Facilities Operations Fared Worst in Most Recent School Climate Survey

Today is the last day to take the 2015 School Climate Survey. Parents received an email in June from the Department of Research and Evaluation with an invitation to participate in the survey and an individualized survey code. Parents cannot take the survey without the code, but students may use their student identification numbers and access the survey here.

The most recent survey, given in 2013, paints a picture of stakeholders’ satisfaction in several areas (called “subscales” in the analysis) such as relevant curriculum, safety and discipline, effective teaching, and amount of parental involvement that affect their schools’ overall climate. According to the Department of Research and Evaluation, as of 2013 a “substantial majority of the district’s key stakeholder groups has a positive perception of their schools’ climate.”

Source: PGCPS Dept. of Research and Evaluation, 2013

Source: PGCPS Dept. of Research and Evaluation, 2013

For students, “Effective Plant Operations” (i.e. facilities and equipment) was the area that was least favorably perceived, with only about half expressing a positive perception. (For example, at Greenbelt Elementary School, the single survey item that had the smallest percentage of favorable responses at 23.4% was, “The bathroom at my school is clean.”) In contrast, parents in the district, who spend less time in school buildings, had a much more favorable view of facilities, with 83% expressing a positive perception. About 64% of teachers expressed a positive perception.

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Buses Running Up to 40 Minutes Late at Prince George’s County Middle School

A middle school teacher reports that at her school a significant number of school buses have been arriving late for the afternoon pick-up.

busesSince my planning period (preparation period with no students in the classroom) happens to be the last class of the day, I am automatically assigned to afternoon bus duty. For most of the school  year, there were usually only one or two late buses at my school on any given day. On days with bad weather, perhaps that number would jump to four or five buses.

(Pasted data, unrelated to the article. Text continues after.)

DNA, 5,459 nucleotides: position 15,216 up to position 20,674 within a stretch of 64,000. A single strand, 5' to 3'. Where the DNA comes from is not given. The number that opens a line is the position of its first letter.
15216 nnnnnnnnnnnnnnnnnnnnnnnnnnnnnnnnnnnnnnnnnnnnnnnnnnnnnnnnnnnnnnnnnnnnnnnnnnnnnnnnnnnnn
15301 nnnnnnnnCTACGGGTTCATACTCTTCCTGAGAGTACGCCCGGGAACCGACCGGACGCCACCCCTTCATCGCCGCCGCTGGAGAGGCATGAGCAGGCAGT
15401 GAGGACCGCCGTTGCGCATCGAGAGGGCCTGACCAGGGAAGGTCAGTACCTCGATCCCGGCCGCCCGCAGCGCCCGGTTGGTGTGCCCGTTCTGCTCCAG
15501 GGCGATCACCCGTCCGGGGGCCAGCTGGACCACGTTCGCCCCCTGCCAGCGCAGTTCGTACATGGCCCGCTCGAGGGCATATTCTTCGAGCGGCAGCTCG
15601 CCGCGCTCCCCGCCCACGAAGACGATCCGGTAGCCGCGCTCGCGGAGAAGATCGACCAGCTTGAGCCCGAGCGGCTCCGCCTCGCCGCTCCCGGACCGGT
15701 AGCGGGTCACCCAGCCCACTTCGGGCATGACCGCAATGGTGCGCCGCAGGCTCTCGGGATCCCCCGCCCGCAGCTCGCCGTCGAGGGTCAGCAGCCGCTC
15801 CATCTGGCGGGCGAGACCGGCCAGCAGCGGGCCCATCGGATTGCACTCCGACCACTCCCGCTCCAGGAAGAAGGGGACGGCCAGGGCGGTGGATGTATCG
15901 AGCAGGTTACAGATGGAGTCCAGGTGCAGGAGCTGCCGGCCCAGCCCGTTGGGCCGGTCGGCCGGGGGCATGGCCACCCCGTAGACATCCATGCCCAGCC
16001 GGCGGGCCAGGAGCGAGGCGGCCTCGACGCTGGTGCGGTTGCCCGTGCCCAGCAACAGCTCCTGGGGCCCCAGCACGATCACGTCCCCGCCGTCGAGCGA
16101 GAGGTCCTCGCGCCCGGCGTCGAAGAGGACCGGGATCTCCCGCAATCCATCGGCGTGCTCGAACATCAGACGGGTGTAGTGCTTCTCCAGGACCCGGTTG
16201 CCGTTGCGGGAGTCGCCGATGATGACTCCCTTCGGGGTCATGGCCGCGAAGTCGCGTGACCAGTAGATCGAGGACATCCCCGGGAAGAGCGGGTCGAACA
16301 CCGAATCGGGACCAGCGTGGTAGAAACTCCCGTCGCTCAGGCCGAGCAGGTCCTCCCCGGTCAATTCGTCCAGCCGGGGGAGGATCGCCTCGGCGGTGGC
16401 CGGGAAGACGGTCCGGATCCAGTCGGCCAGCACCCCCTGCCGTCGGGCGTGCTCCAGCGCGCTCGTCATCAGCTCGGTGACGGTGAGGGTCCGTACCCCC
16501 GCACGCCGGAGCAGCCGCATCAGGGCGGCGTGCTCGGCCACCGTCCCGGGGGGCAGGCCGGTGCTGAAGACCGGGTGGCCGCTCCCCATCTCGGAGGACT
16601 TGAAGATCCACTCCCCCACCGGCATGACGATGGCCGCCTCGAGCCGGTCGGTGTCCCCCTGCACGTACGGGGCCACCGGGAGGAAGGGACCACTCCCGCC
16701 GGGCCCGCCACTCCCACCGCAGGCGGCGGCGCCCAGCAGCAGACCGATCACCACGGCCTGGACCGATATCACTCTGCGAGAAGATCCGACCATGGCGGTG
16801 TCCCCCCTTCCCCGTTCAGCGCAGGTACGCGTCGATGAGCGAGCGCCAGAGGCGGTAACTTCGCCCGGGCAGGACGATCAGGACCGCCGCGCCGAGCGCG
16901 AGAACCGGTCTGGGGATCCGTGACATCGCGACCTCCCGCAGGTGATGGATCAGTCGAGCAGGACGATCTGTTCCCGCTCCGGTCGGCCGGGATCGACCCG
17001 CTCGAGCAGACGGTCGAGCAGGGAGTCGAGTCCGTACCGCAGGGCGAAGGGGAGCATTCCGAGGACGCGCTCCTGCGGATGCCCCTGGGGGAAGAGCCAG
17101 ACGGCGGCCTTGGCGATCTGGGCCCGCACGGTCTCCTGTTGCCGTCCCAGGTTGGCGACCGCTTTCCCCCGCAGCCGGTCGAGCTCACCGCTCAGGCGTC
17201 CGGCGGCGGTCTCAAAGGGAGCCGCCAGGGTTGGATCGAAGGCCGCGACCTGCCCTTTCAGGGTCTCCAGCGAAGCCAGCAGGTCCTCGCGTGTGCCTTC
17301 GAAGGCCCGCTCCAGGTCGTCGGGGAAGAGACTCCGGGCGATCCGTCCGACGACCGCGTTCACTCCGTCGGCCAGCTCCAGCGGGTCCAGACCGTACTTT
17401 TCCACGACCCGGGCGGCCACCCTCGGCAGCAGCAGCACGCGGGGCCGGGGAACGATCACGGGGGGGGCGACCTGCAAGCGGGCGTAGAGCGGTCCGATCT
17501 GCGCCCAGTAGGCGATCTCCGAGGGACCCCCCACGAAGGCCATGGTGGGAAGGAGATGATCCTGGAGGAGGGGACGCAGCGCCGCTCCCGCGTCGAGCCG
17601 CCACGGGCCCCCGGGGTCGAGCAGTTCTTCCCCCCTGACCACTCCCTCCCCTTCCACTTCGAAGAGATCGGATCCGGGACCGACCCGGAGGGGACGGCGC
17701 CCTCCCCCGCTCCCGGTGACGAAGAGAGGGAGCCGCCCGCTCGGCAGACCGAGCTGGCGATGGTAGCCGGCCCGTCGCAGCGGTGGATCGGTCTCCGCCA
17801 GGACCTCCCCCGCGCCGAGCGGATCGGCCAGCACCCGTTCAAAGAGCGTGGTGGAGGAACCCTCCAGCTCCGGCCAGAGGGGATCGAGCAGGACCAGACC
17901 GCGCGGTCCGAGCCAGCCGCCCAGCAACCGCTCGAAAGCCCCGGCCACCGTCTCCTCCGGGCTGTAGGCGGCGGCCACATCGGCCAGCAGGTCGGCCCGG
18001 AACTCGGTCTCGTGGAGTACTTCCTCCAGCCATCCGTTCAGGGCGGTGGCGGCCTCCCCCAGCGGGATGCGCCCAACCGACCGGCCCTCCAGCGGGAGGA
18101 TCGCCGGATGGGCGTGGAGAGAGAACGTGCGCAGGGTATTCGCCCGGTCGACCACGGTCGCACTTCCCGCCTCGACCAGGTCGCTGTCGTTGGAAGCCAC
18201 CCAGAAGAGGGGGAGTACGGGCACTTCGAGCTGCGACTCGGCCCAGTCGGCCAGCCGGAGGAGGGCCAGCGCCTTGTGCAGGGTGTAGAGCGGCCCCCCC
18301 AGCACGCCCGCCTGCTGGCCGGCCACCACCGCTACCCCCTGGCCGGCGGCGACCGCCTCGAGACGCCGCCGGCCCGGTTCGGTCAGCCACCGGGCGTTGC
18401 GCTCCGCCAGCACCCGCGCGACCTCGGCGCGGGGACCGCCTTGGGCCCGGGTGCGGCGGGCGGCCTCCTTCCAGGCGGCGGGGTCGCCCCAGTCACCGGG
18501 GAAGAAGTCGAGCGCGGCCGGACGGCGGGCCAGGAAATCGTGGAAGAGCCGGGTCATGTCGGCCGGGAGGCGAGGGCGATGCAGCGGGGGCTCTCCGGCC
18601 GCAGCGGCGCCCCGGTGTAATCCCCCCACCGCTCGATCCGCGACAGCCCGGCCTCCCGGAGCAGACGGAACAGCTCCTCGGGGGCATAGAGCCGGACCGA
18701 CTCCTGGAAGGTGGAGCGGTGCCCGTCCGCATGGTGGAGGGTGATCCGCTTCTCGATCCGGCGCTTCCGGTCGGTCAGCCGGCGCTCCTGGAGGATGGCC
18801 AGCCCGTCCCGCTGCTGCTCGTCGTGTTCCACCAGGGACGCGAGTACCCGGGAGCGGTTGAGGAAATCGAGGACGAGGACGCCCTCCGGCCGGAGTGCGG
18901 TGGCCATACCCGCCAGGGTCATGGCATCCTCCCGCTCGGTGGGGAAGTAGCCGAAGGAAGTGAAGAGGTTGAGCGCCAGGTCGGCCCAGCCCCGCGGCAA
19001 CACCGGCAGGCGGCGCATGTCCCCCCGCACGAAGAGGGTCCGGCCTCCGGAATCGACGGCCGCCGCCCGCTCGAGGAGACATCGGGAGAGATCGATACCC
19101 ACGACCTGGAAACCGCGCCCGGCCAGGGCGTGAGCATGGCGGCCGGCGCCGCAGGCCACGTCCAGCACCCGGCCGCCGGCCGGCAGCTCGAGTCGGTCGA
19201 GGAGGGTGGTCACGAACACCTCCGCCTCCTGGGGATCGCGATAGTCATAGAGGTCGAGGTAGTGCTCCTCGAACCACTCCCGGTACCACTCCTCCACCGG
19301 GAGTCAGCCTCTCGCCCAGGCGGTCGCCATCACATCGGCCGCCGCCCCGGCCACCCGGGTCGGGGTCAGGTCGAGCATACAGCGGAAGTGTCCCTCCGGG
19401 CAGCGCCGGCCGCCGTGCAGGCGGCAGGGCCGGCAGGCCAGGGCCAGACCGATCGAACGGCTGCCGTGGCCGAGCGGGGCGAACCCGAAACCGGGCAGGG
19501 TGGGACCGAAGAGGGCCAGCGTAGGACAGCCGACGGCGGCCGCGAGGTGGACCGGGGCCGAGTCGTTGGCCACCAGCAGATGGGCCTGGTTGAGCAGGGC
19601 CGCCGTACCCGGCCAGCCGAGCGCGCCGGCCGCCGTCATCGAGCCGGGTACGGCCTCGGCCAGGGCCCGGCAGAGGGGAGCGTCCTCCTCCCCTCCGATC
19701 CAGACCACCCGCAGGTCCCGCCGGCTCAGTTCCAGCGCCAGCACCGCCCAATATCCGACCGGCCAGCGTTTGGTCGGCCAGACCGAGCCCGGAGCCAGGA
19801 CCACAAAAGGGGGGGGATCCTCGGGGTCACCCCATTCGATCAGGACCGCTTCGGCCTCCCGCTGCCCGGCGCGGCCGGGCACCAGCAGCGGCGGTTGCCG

However, in the past few weeks, these numbers have drastically changed. Of the seventeen buses that service my middle school, only four to eight are on time any given day. Some buses consistently arrive at 4:30 pm, a full 40 minutes after school has ended. In fact, one bus’s new schedule is it to arrive at 4:05 pm (already fifteen minutes after school has ended), run its route, and then come back at around 4:30 pm to run another route.

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PARCC Testing in a Prince George’s County High School

We’ve been hearing a lot lately about how today’s standardized testing schedules can impact student morale and classroom instruction. However, the problem goes deeper than just the individual student or even classroom. The following is one teacher’s account of how testing works at her local Prince George’s County High School. Individual schools may vary in how they schedule state-mandated exams.

classroomTeaching schedules can affect many more students than just the ones being tested at any given time. Teachers can be assigned to tasks outside the classroom even while their students are not being tested. And because classrooms at the high school level are not necessarily segregated by grade, some students in a given class may be tested while others aren’t. During that time, a teacher has to determine the best way to make sure all her students are being presented with the same material.

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A Day in the Life of a PARCC Test Administrator

How does a PARCC test session impact the school day? An hour-long test session can result in several hours of lost instructional time.

PARCC Day Blogpost 2For middle school students, the PARCC test consists of nine sessions, which vary in length. Though actual testing time lasts no more than 90 minutes per session, the impact on the day’s schedule is dramatic. One middle school teacher in Prince George’s County has painted a picture of a typical day of PARCC testing.

On the day described in this post, the teacher is assigned to proctor a room full of 8th graders who are taking a 60 minute PARCC session. Note that for each middle school grade level, this scenario is repeated on 27 different days — nine times for each grade level. (In a previous post, we published the testing schedule for the middle school described here.)

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